Take a walk on the wild side: 8 of the best hikes in Zion National Park

written by Cliona Elliott August 20, 2021
A hiker on a walking trail in Zion National Park

Hiking in Zion National Park gives a whole new meaning to walking on the wild side. 

Hiking is one of the best ways to see Zion National Park. People flock from all over the world to explore the park’s Flintstone-esque rock domes, soaring sandstone cliffs, networks of narrow slot canyons and gorgeous river gardens. Whether you’re a hiking aficionado with thousands of mileage under your boots, a newbie looking to add more stamps to your trail passport or someone who simply enjoys a good ol’ stroll, here are some of our favourite trails in Zion.

1. The Narrows 

Hikers enjoying the Narrows trail on an Intrepid Travel tour
  • Difficulty: Moderate to hard 
  • Distance: 16 miles (can be shorter if you go from the bottom up)
  • Duration: 6-8 hours (day hike) or 10-13 hours (overnight hike)
  • Elevation: 334 feet 
  • Hike type: Out and back or point to point 
  • Wheelchair accessible: Yes
  • Trailhead: Temple of Sinawava (stop #9) or Chamberlain’s Ranch (2.5 miles east of the east entrance)
  • Permit required: Yes (only if you are hiking top-down)

A hike doesn’t quite cut it. This is an adventure that will have you wading through shin-deep river passages and doing the odd bit of rock scrambling. You can either start at the Riverside Walk at the Temple of Sinawava and go from the bottom up, or from the Chamberlain Ranch from the top down if you want the full canyoneering experience. The latter takes much longer and involves camping overnight at the halfway point. Either way, you’ll be amazed as you gaze up at the massive sandstone cliffs towering over you.


2. Weeping Rock

Weeping Rock in Zion National Park
  • Difficulty: Easy
  • Distance: 0.4 miles 
  • Duration: 30 mins 
  • Elevation: 98 feet
  • Hike type: Round trip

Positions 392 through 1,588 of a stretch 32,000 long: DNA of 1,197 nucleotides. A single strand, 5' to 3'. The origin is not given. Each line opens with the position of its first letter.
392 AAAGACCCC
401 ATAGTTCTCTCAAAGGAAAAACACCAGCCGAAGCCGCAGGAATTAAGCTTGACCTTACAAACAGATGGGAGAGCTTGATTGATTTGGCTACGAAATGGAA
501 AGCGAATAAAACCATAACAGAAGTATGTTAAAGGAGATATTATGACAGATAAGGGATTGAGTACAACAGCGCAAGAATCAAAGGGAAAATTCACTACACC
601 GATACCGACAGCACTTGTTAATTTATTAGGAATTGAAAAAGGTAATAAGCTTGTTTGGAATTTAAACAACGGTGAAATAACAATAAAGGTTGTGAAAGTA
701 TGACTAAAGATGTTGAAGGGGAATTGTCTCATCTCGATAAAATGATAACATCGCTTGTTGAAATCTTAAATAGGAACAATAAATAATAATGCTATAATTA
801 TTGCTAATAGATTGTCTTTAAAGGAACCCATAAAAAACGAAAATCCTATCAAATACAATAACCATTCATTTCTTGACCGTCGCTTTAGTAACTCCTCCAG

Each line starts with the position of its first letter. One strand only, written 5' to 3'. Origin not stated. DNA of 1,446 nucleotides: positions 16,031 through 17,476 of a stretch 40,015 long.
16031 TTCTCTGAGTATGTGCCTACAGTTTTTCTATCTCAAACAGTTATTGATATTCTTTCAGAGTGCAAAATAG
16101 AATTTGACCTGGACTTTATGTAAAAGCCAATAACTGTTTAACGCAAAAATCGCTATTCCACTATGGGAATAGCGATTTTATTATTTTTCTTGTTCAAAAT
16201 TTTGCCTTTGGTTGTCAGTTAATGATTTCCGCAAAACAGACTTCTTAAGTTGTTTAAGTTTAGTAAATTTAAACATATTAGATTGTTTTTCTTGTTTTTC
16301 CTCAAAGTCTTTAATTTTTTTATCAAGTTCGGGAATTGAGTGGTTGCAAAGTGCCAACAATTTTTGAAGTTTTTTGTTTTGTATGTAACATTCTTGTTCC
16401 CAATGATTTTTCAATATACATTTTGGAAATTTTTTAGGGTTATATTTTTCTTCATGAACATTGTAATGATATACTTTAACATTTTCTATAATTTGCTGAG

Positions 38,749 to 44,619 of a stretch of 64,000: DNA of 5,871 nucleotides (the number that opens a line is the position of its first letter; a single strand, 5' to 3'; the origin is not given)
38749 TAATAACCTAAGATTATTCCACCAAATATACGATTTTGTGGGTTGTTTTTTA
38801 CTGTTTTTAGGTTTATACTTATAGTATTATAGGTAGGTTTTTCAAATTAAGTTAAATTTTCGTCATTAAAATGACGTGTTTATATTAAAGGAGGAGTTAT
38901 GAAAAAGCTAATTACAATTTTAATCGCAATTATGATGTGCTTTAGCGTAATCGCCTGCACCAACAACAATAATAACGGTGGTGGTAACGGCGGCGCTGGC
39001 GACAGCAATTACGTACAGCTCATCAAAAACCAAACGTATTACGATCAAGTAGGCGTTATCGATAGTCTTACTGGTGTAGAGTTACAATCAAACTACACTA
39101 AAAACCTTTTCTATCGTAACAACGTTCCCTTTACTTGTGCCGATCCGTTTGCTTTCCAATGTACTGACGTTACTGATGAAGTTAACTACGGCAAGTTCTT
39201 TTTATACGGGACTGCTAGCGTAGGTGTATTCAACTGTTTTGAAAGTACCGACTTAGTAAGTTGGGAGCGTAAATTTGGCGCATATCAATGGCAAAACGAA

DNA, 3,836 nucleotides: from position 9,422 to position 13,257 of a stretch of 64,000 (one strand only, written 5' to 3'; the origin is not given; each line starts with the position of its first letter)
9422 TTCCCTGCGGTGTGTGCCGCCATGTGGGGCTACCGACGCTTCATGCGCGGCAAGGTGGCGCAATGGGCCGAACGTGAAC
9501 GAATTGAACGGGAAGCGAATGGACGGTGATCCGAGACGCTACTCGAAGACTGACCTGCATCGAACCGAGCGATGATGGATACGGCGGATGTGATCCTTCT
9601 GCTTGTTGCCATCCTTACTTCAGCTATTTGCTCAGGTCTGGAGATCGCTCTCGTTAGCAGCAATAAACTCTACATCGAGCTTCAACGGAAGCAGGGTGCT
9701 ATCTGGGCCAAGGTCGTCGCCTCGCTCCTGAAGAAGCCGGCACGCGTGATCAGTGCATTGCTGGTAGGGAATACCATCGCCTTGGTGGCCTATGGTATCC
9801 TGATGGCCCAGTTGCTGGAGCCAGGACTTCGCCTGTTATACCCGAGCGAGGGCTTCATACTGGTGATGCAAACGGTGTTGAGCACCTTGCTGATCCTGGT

• Wheelchair accessible: Yes
  • Trailhead: Weeping Rock (stop #7)
  • Permit required: No

This trail is so beautiful it makes people cry. Just kidding. This huge overhanging rock gets its name from the water that slowly trickles down and ‘weeps’ through the cliffs. Thanks to a constant stream of water, the walls are covered in moss and fern and are surrounded by lush vegetation. This is an easy, leisurely stroll, but just be careful as it can get a little slippery. It’s also the starting point for other trails including Observation Point, Hidden Canyon and the East Rim Trail. 

3. Emerald Pools

USA Zion National Park Lower Emerald Pool
  • Difficulty: Easy
  • Distance: 1.5 to 3 miles 
  • Duration: 2-4 hours 
  • Elevation: 400 feet (to Upper Emerald Pools)
  • Hike type: Out and back
  • Wheelchair accessible: The Lower Pool is accessible to wheelchairs with assistance 
  • Trailhead: Zion Lodge (stop #5) or The Grotto (stop #6)
  • Permit required: No

Imagine how good it would be to find a lush oasis on a hot summer’s day in Zion. Well, now’s your chance! Surrounded by refreshing water streams, leafy hanging gardens and 300-foot cliffs, it’s the perfect spot for a picnic lunch. The Emerald Pools Trail takes you to the falls of lower Emerald Pools with the option to continue to the middle or upper pools. You can also loop onto the Kayenta Trail if you fancy a bit more of an adventure.

4. Observation Point 

Hikers on the trail to Observation Point in Zion National Park
  • Difficulty: Strenuous
  • Distance: 8 miles 
  • Duration: 4-6 hours 
  • Elevation: 2,000 feet 
  • Hike type: Out and back 
  • Wheelchair accessible: No
  • Trailhead: Weeping Rock (stop #7) or East Mesa Trailhead 
  • Permit required: No